Notes written by Shirley (Amirault) Frost (written about 2007)
As told by Alphe Amirault, aged 93
Retired L’Aurore Credit Union Manager and Co-op Fish Plant
Lost at Sea
“I’ve watched the sun go down. On the very last it travels faster. Sometimes, according to where you are, it’s a dazzling thing, then it hides behind the earth, like a hill on the other side. One never knows when they’ll reach that other side, you know.” Alphe T. Amirault
April 13, 1926
“I remember that day very well. I was 12 years old. It was just after the winter ice break-up. A northwest wind had breezed up after dinner, but it was fine and cool in the late afternoon.
I was in school. We had Catherine Belliveau (old maid) as the school teacher; she was smart, plain looking, a hard worker, and she had all of us kids under control because she was so strict. One of the kids was Lawrence Isaar (d’Entremont); he was sitting on the western side of the school where he could look out the window across the harbour to West Pubnico. He saw three boys, Donald (Amirault) (Alphe's brother) and brothers Leslie and Bertie (d’Entremont) climb into a dory, leave the wharf and head across the harbour toward the island about half a mile away. Lawrence had a rather long neck; he was more interested in watching the boys than in his schoolwork. While watching the boys in the dory, he noticed something was going wrong, he could see something shiny in the water, like a dory bottom up. He said to the teacher;”I think the boat is upset!” She dismissed the class right away. The boys ran to get help. There were three big strong men, Zik, (d’Entremont) Albert and Alfred Bill Paul (Amirault) cutting wood in Bert’s yard. They rushed to the wharf, grabbed a dory and headed out as fast as they could. They could see two people clinging to the boat; but they knew three people had left the wharf. They picked up Leslie and Donald, but there was no sign of Bertie. The water was very cold; the harbour had been frozen all winter. They knew Bertie couldn’t swim...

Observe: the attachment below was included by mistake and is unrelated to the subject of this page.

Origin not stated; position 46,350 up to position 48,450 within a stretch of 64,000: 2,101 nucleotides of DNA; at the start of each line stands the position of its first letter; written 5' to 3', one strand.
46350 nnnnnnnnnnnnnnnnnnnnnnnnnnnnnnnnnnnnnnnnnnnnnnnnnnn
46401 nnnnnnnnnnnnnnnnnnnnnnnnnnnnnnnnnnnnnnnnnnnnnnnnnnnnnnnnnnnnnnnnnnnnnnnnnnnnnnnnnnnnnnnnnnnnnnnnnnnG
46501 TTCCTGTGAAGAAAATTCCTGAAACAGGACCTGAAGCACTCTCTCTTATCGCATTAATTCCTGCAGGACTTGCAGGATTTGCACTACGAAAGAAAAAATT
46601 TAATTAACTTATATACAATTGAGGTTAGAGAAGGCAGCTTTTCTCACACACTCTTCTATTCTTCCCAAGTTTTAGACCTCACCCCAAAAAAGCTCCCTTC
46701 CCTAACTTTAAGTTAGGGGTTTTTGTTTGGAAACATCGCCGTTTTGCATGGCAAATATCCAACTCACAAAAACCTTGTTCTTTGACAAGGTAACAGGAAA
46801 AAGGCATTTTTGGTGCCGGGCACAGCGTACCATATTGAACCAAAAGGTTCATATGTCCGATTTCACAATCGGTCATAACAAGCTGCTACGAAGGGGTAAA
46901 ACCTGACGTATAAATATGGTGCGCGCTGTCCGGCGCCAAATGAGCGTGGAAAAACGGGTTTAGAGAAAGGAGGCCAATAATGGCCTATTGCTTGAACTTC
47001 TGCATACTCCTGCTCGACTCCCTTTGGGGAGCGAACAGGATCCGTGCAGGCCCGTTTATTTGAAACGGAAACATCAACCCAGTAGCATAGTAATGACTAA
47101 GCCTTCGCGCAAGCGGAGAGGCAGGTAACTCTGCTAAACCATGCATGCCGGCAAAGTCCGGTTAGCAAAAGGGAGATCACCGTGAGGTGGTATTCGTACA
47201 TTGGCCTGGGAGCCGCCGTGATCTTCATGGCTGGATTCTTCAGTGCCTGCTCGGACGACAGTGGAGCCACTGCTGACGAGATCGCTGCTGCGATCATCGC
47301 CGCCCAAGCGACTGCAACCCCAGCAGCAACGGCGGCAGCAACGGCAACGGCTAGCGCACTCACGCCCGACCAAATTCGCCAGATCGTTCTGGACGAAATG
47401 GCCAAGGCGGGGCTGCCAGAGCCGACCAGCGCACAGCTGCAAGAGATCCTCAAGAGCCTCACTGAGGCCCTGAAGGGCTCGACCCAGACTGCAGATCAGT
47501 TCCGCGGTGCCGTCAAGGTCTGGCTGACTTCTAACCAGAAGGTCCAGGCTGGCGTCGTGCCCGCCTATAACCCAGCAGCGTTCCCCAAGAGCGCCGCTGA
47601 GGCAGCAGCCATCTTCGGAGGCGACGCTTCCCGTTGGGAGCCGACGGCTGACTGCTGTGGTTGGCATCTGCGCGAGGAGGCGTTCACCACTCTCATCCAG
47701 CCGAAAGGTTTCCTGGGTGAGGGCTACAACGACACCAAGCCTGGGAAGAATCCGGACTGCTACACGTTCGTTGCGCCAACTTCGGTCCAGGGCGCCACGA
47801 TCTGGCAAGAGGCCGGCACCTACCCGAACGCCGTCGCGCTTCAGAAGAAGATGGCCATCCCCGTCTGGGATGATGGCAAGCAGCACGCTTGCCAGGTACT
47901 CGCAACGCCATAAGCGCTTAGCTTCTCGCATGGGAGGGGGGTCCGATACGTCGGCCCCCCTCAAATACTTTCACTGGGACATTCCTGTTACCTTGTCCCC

They brought the two survivors to shore, and helped them walk to Catherine Belliveau’s home to warm them up. Leslie died there, he was so cold, his heart was played out. It was quite a walk up the station road to the house, and they were wet, frozen, could barely walk at all. It was a big shock because Leslie had said, “If I get warm, I’ll be alright.”
Donald must have been in better shape; he survived. They never told him Leslie died. They came and told Mother (Shirley's grandmother Albertine Amirault) the boys got into trouble, that Donald was ok, but Leslie had died. She was in shock and said she supposed Donald would die too. But he was ok.
They got Leslie and Bertie’s father to come to Catherine Belliveau’s home and when he came they told him that Leslie had died. But they didn’t tell him that they couldn’t find Bertie. He went home to tell his wife Annie that Leslie had died but someone else had already told her about Bertie. When he got home he asked her “Ou est Bertie?” (Where is Bertie?”) She replied “Il est au fond de la mer” (He is at the bottom of the harbour). He was shocked but he had to tell her about Leslie.
It was a very sad time for all of the community. They never found Bertie’s body for two months. He was found in June on the west side by boys out clam digging. He had been floating in the water for two months. He was buried at the place we call “L’Isle Grave” on the west side of the harbour.”
Again - Thank you Shirley. Sharing stories is like keeping our loved ones and ancestors alive in our hearts!
Alphe T. Amirault - b. 1914 d. 2013
Donald A. Amirault - b. 1908 d. 1999
Shirley is still very much alive and lives in Pubnico, NS with her husband Jim.